5 ways to save a life this winter
Are you smarter than a fifth-grader (about when to call 911)?
How old were you when you learned the basics of stop, drop, and roll? What about how to help someone who might be choking? You probably learned all the reasons to call 911 when you were a young child (if you were raised here in B.C.).
Or did you?
Although we all know to call if we see a fire, car accident, or other emergency, not everyone knows that downed or damaged power lines should also have you calling 911.
That's concerning: a downed line can be live, even if it's not smoking, sparking, or making a buzzing sound. Anyone who comes near an energized line (or objects nearby such as cars) could become electrified.
That means a fallen power line is an emergency – and in emergencies, you should always call 911.
The good news is that while there may be some work to do when it comes to spreading the word to adults, a lot of B.C. kids are learning what they need to know in the classroom. In 2018, over 200 classrooms in 70+ B.C. communities participated in our Electrical Safety Day quiz, reaching over 10,000 students.
That's what Dave found when he hit the streets to see what people knew about when to call 911.
When it comes to downed lines, looks can be deceiving. Five things to know:
Even if you know to stay 10 metres back and call 911 when you see a power line on the ground, winter and storm season in B.C. can bring other dangers that you may not recognize. These five things could keep you or someone else safe:
- A fallen power line doesn't have to look energized to be live – and can electrify the ground and objects nearby. To stay safe, stay back at least 10 metres at all times (that's about the length of a yellow school bus), and yes, dial 911.
- A broken crossarm? That's an emergency too. Our power lines and power poles are safe – but when storms and other factors damage power equipment, that can be hazardous. Always call 911 if you see a broken crossarm or pole.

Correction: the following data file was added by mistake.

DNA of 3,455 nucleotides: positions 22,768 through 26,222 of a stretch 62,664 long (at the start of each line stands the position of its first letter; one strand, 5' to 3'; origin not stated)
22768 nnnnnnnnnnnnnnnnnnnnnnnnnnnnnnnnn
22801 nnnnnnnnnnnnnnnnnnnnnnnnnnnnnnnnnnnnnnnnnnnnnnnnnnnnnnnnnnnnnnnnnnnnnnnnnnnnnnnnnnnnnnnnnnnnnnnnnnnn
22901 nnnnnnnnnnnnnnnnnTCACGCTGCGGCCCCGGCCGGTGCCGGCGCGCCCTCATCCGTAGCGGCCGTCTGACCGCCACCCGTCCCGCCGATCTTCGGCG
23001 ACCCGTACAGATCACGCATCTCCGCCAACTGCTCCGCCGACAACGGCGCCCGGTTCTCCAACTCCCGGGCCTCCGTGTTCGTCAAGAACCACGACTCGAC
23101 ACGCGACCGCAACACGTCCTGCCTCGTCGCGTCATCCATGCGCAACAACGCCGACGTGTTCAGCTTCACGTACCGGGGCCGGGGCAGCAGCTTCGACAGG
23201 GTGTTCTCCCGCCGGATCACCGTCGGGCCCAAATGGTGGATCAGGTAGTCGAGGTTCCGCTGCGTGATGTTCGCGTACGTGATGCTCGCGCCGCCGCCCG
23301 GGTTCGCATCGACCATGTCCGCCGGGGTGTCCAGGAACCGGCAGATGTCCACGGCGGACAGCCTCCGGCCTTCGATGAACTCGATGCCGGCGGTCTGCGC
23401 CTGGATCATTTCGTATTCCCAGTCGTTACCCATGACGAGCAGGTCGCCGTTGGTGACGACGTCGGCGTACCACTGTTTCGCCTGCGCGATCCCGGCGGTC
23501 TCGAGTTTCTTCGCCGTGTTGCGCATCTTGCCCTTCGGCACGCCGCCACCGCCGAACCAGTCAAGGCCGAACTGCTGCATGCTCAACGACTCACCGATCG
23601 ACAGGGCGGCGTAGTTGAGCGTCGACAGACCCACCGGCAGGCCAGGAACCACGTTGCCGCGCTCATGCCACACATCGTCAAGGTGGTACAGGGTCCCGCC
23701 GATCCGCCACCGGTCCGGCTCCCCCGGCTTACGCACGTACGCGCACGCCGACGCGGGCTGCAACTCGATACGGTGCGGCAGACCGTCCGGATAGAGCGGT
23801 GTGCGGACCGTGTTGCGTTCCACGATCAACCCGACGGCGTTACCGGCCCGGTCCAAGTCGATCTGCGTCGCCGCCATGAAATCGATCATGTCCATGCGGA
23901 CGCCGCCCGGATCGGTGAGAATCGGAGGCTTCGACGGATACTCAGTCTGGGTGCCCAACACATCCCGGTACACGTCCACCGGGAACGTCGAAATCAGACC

- Just because car tires are rubber doesn't mean they'll work as insulation against electricity. Let's get this out of the way right now: yes, your car tires are made of rubber, just like some types of equipment and wires are insulated. No, that doesn't mean you can safely drive over a fallen power line. Yes, some people think you can. Quiz your friends and family this winter season and make sure they know: you should never try to drive over a downed line.
- If you have to, do the safety shuffle. Slick, icy, and wet roads can bring more motor vehicle accidents in fall and winter. And some of those accidents involve power poles or transformers. If your vehicle hits one, and you can safely stay in your vehicle, do so. But if you have to get out, you'll need to carefully jump out and then shuffle to avoid conducting electricity. See how to do it safely in our new video.
- We all love trees, but not on power lines. One last thing you may not think of as an emergency: a tree on a power line. Your first thought might be to call BC Hydro because of a power outage, but trees can actually conduct electricity if they're touching a line. That means it's dangerous for a few reasons: it can electrify the ground and endanger people and vehicles passing by, or it could start a fire. If you see a tree on a power line this winter, stay 10 metres back, and dial 911.
When in doubt, remember down, danger, dial
If we can leave you with one message for the winter season, it's down, danger, dial. If your friends or family don't know the steps to stay safe, take a moment to share the message with them.
Learn more about how to stay safe around downed lines this storm season.